COVID 19: Should Employers Mandate Employees Take the Vaccine?

COVID 19: Should Employers Mandate Employees Take the Vaccine?

The first COVID-19 vaccines are being administered and while it may be quite some time before the vaccines will be available to most of us, employers may well want to begin considering whether to have a vaccine policy.  Why?  In other publications, Epps & Coulson, LLP has discussed OSHA’s requirement for employers to safeguard their employees against COVID-19.  But, with the virus undetectable in many instances, many of the protections employers instituted seem not to ward against employee premises transmission, and that’s the problem.

Employers are asking whether it is possible to require employees show proof of a vaccination in order to return to the workplace.  The answer is yes.  But, what are the considerations?  First, employees cannot indiscriminately enforce the policy and employers should have exclusions in case of employee’s religious objections and disability objections.

The Americans with Disability Act (“ADA”) requires employers to discuss with the employee the issue and make accommodation that the employee might require, but the accommodation must be reasonable and not pose an undue hardship on the employer.  If there is not an accommodation that allows the employee to keep away from other employees (e.g. work from home), and where an unvaccinated employee might pose a direct threat to others in a workplace (think health and safety issues), the employer can require the vaccination or terminate the employee.  But the employer is well-advised before making any decision on an employee’s exemption request, to do an individualized analysis of the facts in an interactive process between the employer and employee.  And, document that process well.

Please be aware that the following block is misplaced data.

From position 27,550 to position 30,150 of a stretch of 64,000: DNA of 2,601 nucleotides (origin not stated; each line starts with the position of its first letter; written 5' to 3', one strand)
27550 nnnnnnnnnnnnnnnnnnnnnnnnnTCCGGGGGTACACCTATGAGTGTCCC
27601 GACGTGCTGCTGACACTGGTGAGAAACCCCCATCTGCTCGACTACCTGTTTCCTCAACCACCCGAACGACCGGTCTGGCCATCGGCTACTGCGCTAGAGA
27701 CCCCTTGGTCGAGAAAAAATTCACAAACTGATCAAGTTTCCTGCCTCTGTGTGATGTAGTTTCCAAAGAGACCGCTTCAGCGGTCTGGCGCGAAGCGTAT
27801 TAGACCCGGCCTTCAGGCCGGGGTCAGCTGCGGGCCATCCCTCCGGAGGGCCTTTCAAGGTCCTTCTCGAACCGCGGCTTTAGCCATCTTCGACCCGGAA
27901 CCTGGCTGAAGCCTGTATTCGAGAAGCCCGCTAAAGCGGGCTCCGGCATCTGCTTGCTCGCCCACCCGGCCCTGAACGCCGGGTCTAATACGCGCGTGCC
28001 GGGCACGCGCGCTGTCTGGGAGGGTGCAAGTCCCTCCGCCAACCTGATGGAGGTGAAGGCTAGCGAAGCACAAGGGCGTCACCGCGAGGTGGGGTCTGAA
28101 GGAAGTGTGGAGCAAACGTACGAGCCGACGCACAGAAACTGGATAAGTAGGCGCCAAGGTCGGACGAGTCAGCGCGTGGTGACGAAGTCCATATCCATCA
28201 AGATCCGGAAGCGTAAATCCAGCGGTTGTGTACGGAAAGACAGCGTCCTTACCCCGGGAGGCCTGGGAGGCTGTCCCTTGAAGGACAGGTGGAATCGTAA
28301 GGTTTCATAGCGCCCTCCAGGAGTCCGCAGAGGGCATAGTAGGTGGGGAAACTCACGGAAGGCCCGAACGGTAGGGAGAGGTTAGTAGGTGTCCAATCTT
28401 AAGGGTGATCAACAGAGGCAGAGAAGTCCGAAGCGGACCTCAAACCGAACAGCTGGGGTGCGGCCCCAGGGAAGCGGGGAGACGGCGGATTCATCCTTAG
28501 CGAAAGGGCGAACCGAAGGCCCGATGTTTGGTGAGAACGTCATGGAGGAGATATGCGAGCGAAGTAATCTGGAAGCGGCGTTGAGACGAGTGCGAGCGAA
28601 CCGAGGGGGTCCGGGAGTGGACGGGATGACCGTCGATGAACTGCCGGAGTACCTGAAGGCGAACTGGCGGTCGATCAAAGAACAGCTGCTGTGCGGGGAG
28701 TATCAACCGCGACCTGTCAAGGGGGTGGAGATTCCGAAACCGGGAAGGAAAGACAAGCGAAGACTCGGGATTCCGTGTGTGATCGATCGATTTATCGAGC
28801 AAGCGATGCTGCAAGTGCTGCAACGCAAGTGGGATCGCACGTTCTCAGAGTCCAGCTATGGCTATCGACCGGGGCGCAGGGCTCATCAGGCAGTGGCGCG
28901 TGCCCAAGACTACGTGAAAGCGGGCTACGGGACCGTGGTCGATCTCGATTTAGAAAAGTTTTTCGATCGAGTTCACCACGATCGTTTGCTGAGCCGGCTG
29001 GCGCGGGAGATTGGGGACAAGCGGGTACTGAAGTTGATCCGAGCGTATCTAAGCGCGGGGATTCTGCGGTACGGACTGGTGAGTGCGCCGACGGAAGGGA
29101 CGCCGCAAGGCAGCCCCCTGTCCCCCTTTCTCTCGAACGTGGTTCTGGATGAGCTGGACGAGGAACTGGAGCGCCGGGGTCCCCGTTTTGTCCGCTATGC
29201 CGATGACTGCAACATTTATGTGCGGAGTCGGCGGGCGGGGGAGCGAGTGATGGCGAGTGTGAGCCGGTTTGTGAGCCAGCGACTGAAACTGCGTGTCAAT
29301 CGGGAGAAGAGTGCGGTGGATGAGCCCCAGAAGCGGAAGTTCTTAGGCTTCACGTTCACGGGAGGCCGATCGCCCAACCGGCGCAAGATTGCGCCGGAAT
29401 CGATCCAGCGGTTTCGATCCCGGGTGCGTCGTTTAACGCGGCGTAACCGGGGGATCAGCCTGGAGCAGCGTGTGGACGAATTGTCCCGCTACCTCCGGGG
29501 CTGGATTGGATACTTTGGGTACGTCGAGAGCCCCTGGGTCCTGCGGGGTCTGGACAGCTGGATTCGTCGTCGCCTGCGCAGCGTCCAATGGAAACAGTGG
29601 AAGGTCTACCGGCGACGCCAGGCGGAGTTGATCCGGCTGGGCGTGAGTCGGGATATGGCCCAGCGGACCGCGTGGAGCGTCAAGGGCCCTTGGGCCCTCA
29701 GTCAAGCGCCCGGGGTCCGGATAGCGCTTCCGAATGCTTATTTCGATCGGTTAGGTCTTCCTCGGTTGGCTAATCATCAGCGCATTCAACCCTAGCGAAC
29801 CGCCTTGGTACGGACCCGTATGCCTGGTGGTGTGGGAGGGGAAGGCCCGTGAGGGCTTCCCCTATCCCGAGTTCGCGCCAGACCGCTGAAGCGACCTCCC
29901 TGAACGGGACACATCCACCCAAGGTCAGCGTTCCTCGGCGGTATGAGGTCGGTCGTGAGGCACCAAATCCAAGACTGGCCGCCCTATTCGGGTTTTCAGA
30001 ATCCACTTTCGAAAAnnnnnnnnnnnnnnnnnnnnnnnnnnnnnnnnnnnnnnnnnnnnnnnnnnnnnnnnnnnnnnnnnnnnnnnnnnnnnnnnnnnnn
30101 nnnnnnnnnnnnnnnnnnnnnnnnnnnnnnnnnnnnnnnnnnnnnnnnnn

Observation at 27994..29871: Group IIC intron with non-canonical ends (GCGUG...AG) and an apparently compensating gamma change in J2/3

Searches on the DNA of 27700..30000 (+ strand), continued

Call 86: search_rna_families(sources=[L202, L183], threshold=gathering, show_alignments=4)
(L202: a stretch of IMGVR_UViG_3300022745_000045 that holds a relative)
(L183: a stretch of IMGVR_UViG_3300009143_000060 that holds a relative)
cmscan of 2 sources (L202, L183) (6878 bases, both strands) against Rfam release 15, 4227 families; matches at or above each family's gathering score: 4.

Under a religious exemption request by an employee, the analysis is under Title VII of the Civil Rights Act and centers around whether the accommodation requested would pose an undue hardship (more than a de minimis cost or burden on the employer). The same process for making a decision should be used.

The U.S. Equal Employment Opportunity Commission (“EEOC”) guidance on this issue suggests that a mandate is reasonable and provides responses to inquiries by employees who question whether to comply based on ADA or religious objections: (look at section K).

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Information contained in this Memo is intended for informational and educational purposes only and does not constitute legal advice or opinion, nor is it a substitute for the professional judgment of an attorney.  While intended as informational and educational, it is considered advertising under laws of some states.  Epps & Coulson, LLP encourages you to call us to discuss these matters as they apply to you or your business.